You build a hospital in Africa, it costs money to build it. It’s usually on the government balance sheet and then it costs money to operate and you get ten years to repay that loan. You build a wind farm which makes money and is self-financing 18 years. So the humble suggestion is certain types of social infrastructure should get longer, particularly against the backdrop of the DSSI and debt sustainability in Africa, affordability of debt. So there’s two discussions going on now. One is around affordability, and that’s a product of tenner, but it’s also a product of interest rates. And that’s probably where the conversation is going to go next. Is is sustainable finance inherently lower risk or not? And we don’t have the data for that yet.

Jonathan Bell: Yeah, the export finance sector itself has always been looked upon as like a dinosaur, you know, that’s sort of stuck in the mud. But at the same time it’s always been there and it has always performed, you know, and it’s always performed when it’s really needed to. Having said that, there’s been quite a lot of export credit agencies, in particular countries that are very flexible and they actually push the boundaries probably beyond where the OECD arrangement is. The white paper that you produced, it’s a real landmark in the sector. This is a wake up call to everybody. The DFI is the developmental institutions, but a multilateral, a bilateral can do what the hell they like.

Where you’ve got export credit agencies, there is a consensus and it does work in some aspects, but we do need to move on. So, I mean, there are great recommendations within the white paper, but I mean, Ed, what are you seeing in terms of certain ECAs actually doing sustainable things themselves just ahead of that?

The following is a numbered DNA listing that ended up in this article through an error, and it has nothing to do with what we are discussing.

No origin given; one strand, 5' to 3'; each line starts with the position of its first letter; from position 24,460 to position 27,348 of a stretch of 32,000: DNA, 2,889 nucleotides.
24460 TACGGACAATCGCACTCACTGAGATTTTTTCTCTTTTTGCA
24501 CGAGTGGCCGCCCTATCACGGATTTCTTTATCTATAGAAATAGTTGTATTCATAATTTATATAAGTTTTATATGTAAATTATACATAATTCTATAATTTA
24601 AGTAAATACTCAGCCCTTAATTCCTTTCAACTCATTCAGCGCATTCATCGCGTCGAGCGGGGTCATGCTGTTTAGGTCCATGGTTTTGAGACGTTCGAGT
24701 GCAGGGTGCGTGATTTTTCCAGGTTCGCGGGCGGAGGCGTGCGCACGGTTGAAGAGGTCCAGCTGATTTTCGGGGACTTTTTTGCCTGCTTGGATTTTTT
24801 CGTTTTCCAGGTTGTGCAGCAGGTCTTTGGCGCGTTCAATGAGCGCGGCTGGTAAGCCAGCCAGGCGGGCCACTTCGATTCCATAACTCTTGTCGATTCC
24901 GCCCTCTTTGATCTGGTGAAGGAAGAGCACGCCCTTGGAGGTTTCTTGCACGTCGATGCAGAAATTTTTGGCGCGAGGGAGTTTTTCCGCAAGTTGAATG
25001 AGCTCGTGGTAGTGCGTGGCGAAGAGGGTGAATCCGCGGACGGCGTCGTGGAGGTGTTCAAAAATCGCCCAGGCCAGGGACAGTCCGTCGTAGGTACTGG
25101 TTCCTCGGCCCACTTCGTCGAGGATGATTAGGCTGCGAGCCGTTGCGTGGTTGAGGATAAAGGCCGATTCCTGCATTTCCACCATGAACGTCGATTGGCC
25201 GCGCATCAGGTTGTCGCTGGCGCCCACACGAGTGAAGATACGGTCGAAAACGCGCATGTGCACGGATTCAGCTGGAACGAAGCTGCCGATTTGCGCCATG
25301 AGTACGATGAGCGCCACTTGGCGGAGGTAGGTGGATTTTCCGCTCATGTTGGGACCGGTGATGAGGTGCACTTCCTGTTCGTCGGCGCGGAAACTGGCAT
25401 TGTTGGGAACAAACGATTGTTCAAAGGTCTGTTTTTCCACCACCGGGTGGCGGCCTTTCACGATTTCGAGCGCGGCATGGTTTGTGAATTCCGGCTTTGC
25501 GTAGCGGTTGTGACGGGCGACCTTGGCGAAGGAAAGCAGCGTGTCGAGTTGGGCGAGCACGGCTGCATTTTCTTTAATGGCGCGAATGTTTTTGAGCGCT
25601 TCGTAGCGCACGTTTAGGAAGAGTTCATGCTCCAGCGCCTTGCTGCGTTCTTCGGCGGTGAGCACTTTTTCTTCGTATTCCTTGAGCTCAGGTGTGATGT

Ed Harkins: Agencies like UCF that have stopped outright carbon financing, they seem to be leading the way. I think other ECAs should do exactly the same thing. My personal view is actually there shouldn’t be any export credit financing of carbon intensive power or anything like that know, because what is it actually doing is fundamental halt. We’re subsidizing the exports of something that’s going to burn carbon often to export it to a poor country that’s going to hold on to it for more than 20 years we might use it for here. I say let the commercial market finance it because export credit is just not needed to finance oil and gas and deploy the resource to renewables.

Chris Mitman: When I joined Investec ten years ago, I began to understand the risks involved as a private sector investor to invest in renewable power development. And what was very helpful when you’re putting development equity into developing a site for a 200 megawatt wind farm is knowing that there’s an agency there waiting to come in to put term debt into your project once you reach financial close. So ECAs could also look at that development risk element. You need those developers to be encouraged to go in and take those risks.